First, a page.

Oh dear, so Robin has gone home now? Such awful emptiness after a loved one returns home. Gut wrenching sadness, all mixed up with the sweetness of happy rememberings.

Astonishing thing to have done - this adventure. That image at the top - it stopped me in my tracks. Your expression, just "popping out of the tent", and the whole composition is so very powerful. To get so close to these beautiful creatures, in such a setting, would have to rank as one of "life's moments", I should think. xx

Judith said...

Thank you so much, Heather, for taking us on your adventure. That last photo of you is breathtaking. What a wonderful way to spend your 35th birthday.

I look forward to more of these "past adventure" posts in the future.

Big hugs,

helen tilston said...

Hello Heather

Quite the contrary, this post is way too short. I was just warmed up and want it to continue. What a story! What a once in a lifetime experience. Nobody could have purchased such a trip.

The photos by Remi are the best I have seen. I am not surprised that he received the ultimate praise from Steve Jobs. Well done.

It is such a joy to see you in the pictures. As the bloggers who have met you said, "you are beautiful" Not just outwardly but also what is within.

Thank you Heather for sharing this special time in your life.

Helen xx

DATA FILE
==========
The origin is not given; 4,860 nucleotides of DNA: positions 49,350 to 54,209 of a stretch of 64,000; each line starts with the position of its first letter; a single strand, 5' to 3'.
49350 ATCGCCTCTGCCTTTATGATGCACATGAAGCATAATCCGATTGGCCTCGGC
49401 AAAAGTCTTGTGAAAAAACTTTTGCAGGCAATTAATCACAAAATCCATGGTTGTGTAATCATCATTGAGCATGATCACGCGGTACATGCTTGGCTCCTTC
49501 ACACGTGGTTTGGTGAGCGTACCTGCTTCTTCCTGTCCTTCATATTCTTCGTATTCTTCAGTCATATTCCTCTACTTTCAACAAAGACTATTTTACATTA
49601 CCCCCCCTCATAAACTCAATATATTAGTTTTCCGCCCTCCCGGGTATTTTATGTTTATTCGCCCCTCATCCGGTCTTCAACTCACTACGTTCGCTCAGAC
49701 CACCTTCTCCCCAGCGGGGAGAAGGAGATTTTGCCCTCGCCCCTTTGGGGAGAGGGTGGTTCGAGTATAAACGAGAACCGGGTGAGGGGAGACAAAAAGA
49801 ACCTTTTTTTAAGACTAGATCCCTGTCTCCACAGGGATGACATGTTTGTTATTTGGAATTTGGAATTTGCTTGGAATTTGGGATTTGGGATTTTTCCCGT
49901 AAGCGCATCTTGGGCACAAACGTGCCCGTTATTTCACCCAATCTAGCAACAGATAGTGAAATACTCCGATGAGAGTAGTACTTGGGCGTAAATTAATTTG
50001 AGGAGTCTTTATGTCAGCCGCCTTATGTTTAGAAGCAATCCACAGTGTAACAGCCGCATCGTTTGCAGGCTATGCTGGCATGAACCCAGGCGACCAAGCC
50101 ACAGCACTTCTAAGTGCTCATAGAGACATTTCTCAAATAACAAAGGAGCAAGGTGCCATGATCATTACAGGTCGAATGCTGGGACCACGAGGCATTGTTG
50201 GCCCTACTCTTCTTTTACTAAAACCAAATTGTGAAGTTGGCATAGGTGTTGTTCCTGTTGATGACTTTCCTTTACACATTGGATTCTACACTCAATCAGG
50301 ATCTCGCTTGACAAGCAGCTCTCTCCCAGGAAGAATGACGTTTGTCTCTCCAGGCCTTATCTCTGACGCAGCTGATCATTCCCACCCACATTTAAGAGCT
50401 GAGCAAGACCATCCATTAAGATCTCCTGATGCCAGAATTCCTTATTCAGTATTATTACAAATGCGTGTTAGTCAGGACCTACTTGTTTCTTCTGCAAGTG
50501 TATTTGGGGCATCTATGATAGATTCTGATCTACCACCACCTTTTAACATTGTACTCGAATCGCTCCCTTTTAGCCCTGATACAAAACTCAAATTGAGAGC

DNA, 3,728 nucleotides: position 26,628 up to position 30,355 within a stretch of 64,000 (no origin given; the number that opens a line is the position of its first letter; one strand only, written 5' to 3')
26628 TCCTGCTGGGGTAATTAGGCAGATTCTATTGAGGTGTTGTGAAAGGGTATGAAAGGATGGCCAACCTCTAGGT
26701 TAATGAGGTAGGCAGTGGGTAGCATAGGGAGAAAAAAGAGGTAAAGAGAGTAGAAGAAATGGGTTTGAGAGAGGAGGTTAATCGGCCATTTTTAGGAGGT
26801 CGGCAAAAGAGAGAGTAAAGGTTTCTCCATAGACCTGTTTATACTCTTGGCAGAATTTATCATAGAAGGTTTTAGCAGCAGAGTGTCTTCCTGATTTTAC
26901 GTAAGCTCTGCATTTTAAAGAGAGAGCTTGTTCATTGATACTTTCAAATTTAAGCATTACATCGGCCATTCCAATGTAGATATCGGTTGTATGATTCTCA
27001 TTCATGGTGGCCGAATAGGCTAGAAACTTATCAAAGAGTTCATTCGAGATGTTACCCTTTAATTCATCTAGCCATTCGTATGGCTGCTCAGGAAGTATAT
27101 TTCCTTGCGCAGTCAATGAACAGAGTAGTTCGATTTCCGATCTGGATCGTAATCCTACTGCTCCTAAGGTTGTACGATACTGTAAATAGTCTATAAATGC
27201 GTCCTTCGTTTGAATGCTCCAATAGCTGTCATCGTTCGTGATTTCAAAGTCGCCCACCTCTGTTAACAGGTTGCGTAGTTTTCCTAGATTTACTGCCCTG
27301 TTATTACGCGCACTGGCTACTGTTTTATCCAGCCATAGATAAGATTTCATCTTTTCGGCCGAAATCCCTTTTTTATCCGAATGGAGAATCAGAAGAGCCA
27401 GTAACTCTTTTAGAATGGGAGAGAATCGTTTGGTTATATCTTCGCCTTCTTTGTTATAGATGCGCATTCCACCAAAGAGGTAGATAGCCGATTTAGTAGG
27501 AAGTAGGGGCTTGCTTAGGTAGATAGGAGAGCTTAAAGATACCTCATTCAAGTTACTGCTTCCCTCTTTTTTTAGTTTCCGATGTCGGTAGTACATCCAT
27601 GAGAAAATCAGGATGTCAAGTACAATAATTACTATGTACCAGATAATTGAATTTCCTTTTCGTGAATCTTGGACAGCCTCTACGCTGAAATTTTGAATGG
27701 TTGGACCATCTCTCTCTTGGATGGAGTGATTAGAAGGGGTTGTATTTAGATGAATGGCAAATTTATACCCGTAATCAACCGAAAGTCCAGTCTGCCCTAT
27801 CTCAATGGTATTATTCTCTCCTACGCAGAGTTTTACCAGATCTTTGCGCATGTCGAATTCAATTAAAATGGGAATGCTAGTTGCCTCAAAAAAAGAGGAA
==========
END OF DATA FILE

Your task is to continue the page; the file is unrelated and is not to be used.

helen tilston said...

Hi Heather and Robin

What is that last sentence again Heather about Ethopia and "what on the side"

My imagination is working overtime. Tell all and don't leave anything out.


Hee Hee

Lost in Provence said...

Oh gosh Karena, thank you! I fear those days are over but then again, never say never!

Lost in Provence said...

Hooray! I loved this exchange too--especially as they were so different! We certainly didn't get to have the whole Abu experience--aside from the lovely dinners at night and yes, the munching outside the tent!! And yes, the pressure was madness, a true trial by fire. Just getting the permits alone--I would alternate between begging and yelling (I am sorry to say) and ended up finally contacting the president's office in the end! For Remi, as you can see in the ad the light sources are multiple (including one from the "laptop" inside the tent) and just hello! Elephants right there! I have another photo which shows how close he is--let alone Bob. Insane. And yes, I think it was Pula that charged him! I couldn't remember his name, the little stinker. It all happened so fast too. Such a phenomenal experience. I would love to hear more about your trip--we haven't made it to Namibia yet--I would love to go!!!